- x0x AYASOFYA
By Sengul G. AYDINGUN
From the time it was built Haghia Sophia, the Church of Divine Wisdom, has
astonished and entranced all who beheld it, with its great dome
symbolising unattainable infinity. Haghia Sophia was used as a church for
916 years and as a mosque for 481, so serving as a place of worship for
nearly one and a half millennia. When it was first built it was known as
the Megale Ekklesia or Great Church. After the Turkish conquest it was
converted into a mosque, but continued to be known by the Turkish
rendering of its Greek name, Ayasofya. In 1934, at the wish of Mustafa
Kemal Ataturk, founder of the Turkish Republic, the Council of Ministers
turned the building into a museum.Haghia Sophia was constructed by the
Byzantine emperor Justinian between 532 and 537. It was the third church
of this name on the same site. The first was a basilica erected on the
site of a former Roman temple, and according to the historian Socrates was
dedicated on 15 February 360.
It was destroyed by fire in the year 404 in an uprising against Emperor
The second church was built by Emperor Theodosius II and dedicated on 10
October 415, only to be burnt down in the Nika Revolt on 13 January 532,
during the fifth year of the reign of Justinian I (527-565).After crushing
the revolt Justinian commanded that a new church be built on a far grander
scale than the previous two. The chronicler Procopius relates that two
architects, Anthemius of Tralles and Isidorus of Miletus, were appointed
for the task. One hundred master craftsmen, one thousand journeymen, and
ten thousand labourers were employed.
Justinian wanted the church to be completed in the shortest possible time,
and sent orders out to all the provinces of his realm commanding that
columns and marbles from ancient cities be sent to Istanbul.
Shiploads arrived from Syria, Egypt and Greece as well as from Asia
Minor.Construction commenced on 23 February 532 and apart from the
decoration was completed in the astonishingly short time of 5 years 10
months and 24 days.
The church was dedicated on 27 December 537 at a magnificent opening
ceremony. Justinian drove up to the church in his victory chariot, and was
welcomed in the atrium by Patriarch Menas. The two men entered the church
hand in hand. Justinian was so impressed by its splendour, that he
exclaimed, `Thanks be to God for blessing me with the good fortune of
constructing such a place of worship.' At the inauguration one thousand
bulls, six thousand sheep, six hundred stags, one thousand pigs, ten
thousand chickens and ten thousand roosters were sacrificed and alms were
distributed to the poor.Haghia Sophia is the most outstanding example of a
domed basilica. The central space has an area of seven thousand square
metres, and is flanked by two aisles, each divided from the nave by four
verd antique columns. These eight columns were brought from Ephesus, while
the eight porphyry columns beneath the semidomes were brought from Egypt.
Altogether the building contains 107 columns, whose capitals are among the
finest examples of Byzantine stone carving. These capitals bear the
monograms of the Emperor Justinian and his wife Theodora.The dome rises to
56.6 metres at its apex, and has a diameter of 32.37 metres.
The original dome collapsed in an earthquake just 22 years after the
church was completed, and was rebuilt in 562 by Isidorus the Younger,
nephew of Isidorus of Miletus. Isidorus the Younger raised the height of
the dome by 2.65 metres to lessen its outward thrust. During the Latin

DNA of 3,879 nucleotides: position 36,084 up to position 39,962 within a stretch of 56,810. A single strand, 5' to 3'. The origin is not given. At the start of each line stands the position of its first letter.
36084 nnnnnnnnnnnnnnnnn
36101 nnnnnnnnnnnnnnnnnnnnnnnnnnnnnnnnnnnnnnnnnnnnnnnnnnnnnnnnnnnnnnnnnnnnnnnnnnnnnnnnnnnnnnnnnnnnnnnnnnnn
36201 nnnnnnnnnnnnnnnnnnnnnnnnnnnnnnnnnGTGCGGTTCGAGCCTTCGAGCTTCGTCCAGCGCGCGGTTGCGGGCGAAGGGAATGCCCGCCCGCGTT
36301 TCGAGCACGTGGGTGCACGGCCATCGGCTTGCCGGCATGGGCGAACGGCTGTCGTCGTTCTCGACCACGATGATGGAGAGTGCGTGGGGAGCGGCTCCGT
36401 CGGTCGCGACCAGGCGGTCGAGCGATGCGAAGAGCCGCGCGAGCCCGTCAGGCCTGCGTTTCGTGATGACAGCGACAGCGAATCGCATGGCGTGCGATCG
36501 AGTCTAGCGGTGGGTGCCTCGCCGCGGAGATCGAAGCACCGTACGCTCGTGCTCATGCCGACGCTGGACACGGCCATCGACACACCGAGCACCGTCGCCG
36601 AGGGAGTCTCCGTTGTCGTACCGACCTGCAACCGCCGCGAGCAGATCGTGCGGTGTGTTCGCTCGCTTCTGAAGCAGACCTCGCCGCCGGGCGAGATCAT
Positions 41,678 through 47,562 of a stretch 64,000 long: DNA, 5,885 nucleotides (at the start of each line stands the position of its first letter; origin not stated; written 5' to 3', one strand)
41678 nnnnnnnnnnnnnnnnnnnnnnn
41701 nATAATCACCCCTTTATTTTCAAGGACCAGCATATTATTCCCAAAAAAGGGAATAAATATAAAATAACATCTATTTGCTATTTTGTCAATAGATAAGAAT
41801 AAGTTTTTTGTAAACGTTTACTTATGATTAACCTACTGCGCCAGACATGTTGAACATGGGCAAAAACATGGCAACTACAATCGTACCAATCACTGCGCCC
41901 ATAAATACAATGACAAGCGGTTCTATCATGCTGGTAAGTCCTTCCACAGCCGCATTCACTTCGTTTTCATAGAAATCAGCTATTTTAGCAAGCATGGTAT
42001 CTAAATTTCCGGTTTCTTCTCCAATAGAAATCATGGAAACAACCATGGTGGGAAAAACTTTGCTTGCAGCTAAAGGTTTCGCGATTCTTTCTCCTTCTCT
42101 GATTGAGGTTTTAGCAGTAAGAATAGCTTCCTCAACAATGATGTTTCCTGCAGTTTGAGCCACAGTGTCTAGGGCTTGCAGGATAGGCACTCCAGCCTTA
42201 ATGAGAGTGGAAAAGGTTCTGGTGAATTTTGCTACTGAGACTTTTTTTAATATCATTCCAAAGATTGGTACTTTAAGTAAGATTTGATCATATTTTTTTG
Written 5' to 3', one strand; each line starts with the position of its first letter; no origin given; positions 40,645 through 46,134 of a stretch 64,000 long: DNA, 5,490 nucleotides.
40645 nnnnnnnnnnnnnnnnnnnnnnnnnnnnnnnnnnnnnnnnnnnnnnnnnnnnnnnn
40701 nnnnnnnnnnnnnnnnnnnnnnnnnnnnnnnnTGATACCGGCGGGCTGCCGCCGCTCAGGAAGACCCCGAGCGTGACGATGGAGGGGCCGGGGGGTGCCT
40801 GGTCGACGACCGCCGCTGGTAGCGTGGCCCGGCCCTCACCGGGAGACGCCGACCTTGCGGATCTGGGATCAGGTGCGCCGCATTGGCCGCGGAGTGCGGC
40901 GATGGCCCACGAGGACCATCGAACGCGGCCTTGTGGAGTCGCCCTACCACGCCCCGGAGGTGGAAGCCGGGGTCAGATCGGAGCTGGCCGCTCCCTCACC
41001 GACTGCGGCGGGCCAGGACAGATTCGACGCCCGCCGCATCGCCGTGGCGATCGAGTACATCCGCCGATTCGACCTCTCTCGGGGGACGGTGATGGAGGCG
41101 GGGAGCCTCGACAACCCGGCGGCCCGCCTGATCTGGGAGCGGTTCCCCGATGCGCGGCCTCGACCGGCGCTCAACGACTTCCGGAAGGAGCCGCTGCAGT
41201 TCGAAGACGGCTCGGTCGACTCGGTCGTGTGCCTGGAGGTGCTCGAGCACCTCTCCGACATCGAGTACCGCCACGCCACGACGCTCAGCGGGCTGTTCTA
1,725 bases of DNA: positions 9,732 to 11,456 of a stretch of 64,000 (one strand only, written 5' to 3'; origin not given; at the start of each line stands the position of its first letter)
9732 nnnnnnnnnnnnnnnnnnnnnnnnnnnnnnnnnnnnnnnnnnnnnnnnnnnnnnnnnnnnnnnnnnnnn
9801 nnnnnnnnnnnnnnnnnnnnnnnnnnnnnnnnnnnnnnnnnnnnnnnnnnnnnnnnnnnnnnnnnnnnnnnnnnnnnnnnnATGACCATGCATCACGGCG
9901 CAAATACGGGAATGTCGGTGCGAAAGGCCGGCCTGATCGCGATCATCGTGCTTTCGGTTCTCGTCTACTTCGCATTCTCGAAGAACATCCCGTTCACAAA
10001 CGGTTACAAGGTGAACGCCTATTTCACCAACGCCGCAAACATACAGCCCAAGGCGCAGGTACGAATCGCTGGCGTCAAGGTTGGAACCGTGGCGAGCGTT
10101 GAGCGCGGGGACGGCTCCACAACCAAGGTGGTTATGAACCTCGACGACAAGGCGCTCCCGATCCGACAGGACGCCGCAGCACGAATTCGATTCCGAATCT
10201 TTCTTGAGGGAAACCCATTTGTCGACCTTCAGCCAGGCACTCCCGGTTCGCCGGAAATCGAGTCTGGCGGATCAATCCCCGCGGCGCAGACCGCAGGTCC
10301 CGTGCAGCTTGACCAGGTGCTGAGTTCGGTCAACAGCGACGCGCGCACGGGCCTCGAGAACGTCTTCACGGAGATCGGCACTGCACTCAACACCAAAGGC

occupation of Istanbul by the Fourth Crusaders between 1203 and 1261, the
church was used for Roman Catholic rites.
Emperor Alexius IV was forced to hand over many of the sacred objects
belonging to the church in repayment for debts to the Latins, and these
are now in Venice.he mosaics of Haghia Sophia are exquisite works of art.
In the semidome of the apse is a large mosaic depicting the Mother of God
with the Infant Christ, which makes abundant use of gold and silver.
The dress of Mary is worked in dark blue glass mosaic, and she sits on a
magnificent bejewelled throne reminiscent of an imperial throne. The faces
of mother and infant are entrancingly beautiful.
Another mosaic not to be missed is that above the Imperial Gate showing
Leo VI (886-912) bowing before Christ and asking his sins to be forgiven.
A mosaic on the side door of the inner narthex depicts two emperors with
Mary and the Infant Christ. One of the emperors is Constantine I, shown
presenting Mary and Christ with a model of Constantinople, which was named
after him, and the other is Justinian I, who is presenting a model of the
church that he founded. In the south gallery is the Deisis mosaic and two
others depicting Constantine IX Monomachos and the Empress Zoe (11th
century) and John Comnenus II with his wife Eirene and son Alexius (12th
century) respectively. In the north gallery is the mosaic depicting
Emperor Alexander (10th century).
Four minarets were added to the outside of the building at various times
after its conversion into a mosque. The huge buttresses against the
exterior walls were built in the 16th century by the Ottoman architect
Mimar Sinan to support the building, and have enabled it to survive to the
Additions within the church are the mihrap or prayer niche inside the
apse, the bronze lamps to either side of the niche which were brought here
from Buda, and the pulpit and imperial and muezz'sal galleries of carved
marble. The library beyond the south aisle was built by Mahmud I in 1739.
All the additions were designed with the character of the existing
building in mind, the use of marble for the Ottoman additions reflecting
the extensive use of this material in the Byzantine building.
The inscriptions in the dome and the large calligraphic panels bearing the
names of God, Muhammed and the four caliphs are the work of the celebrated
19th century calligrapher, Kazasker Mustafa Izzet Efendi.